Amazingly her “Coupe” line of ware has been in production since 1948 and has built a tremendous base of followers and collectors. Also important to her success was the development of a line of tiles for architectural and commercial use. In this line she embraced variety and eschewed uniformity by hand making the entire line. This line of tiles won her the American Institute of Architects Gold Medal. She was the first non-architect to win this distinction. Architects such as Eero Saarinen, Alexander Girard, William Pereira and others specifically designated the use of her tiles for a number of projects. In her life time she exhibited and won awards from the de Young Museum, the Walker Art Center in Minneapolis and the San Francisco Museum of Modern Art, and others.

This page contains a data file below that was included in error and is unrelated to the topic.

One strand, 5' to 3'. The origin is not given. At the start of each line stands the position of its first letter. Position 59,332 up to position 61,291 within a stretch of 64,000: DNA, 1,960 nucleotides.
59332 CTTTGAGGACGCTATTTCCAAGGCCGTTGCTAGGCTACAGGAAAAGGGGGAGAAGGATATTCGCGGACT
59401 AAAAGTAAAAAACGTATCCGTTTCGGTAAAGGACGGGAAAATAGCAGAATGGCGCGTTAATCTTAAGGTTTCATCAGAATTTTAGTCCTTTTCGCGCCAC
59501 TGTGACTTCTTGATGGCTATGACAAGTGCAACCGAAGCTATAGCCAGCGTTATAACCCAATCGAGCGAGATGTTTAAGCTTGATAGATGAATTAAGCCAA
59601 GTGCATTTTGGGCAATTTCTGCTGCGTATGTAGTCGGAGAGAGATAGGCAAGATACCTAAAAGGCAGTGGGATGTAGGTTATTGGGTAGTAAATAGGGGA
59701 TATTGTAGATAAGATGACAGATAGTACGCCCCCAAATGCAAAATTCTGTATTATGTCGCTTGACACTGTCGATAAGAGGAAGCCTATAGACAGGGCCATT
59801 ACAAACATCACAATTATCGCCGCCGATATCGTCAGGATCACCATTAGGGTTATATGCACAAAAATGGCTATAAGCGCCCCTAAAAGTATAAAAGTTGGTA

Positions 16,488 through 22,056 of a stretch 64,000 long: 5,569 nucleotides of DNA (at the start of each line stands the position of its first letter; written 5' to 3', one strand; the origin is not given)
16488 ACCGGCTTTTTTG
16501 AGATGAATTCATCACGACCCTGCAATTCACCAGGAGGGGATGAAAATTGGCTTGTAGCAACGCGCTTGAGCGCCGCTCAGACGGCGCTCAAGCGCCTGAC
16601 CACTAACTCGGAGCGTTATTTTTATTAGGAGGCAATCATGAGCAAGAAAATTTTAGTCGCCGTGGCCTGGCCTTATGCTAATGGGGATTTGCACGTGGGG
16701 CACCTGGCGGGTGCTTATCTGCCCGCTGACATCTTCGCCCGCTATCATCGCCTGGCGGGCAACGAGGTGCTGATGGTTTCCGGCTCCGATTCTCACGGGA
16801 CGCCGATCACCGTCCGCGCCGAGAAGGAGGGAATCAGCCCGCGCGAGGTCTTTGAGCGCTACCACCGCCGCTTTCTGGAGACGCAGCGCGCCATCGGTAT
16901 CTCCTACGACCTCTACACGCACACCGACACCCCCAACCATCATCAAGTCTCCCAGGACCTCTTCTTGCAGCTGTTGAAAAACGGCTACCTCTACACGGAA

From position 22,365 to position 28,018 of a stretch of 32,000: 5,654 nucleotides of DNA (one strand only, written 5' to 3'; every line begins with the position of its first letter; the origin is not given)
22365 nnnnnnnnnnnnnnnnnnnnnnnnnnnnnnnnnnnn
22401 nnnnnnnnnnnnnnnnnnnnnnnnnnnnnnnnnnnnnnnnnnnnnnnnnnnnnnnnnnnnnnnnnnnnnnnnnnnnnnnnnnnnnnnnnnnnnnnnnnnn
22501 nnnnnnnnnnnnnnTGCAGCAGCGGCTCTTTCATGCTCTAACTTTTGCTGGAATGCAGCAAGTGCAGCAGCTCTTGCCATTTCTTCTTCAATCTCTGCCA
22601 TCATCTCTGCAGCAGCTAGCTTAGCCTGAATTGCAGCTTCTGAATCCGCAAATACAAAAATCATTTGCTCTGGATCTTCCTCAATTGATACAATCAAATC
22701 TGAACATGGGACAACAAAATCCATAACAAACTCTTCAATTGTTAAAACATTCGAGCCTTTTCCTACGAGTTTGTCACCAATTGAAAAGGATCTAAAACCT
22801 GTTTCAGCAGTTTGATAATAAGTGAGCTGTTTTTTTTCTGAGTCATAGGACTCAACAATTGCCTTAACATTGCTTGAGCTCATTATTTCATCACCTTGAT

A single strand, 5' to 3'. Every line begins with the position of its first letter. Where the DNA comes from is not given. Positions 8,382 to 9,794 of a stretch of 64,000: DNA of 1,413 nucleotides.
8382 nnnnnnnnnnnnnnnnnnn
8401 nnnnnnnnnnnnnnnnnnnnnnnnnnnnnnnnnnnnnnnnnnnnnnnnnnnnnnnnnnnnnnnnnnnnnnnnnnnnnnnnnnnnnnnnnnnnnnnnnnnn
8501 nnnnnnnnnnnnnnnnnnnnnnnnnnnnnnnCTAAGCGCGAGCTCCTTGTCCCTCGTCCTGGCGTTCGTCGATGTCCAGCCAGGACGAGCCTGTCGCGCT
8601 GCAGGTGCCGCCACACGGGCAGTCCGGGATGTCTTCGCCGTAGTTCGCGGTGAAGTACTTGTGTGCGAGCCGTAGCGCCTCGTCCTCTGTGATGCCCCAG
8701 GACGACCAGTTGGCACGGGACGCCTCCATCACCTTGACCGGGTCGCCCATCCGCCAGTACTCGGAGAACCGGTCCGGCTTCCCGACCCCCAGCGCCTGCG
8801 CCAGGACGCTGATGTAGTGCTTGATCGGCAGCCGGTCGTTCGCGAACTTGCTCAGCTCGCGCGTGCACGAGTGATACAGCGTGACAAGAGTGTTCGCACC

Edith Heath died in 2006 at the age of 94 only selling her ceramic business in 2003 to Robin Petravic and Catherine Bailey who are currently running and operating under the original name of Heath Ceramics and are continuing to win numerous awards while moving the pottery forward.

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Bray, Hazel V. (1980). The Potter’s Art in California 1885-1955. Oakland, CA: The Oakland Museum Art Department. p. 62. ISBN 0-295-96200-3.


Klausner, Amos (2006). Heath Ceramics, The Complexity of Simplicity. San Francisco: Chronicle Books, LLC. p. 20. ISBN 0-8118-5560-0.





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Beholding Beauty Art Center hosts reception for multiple art installations in May

by: Matthew Caine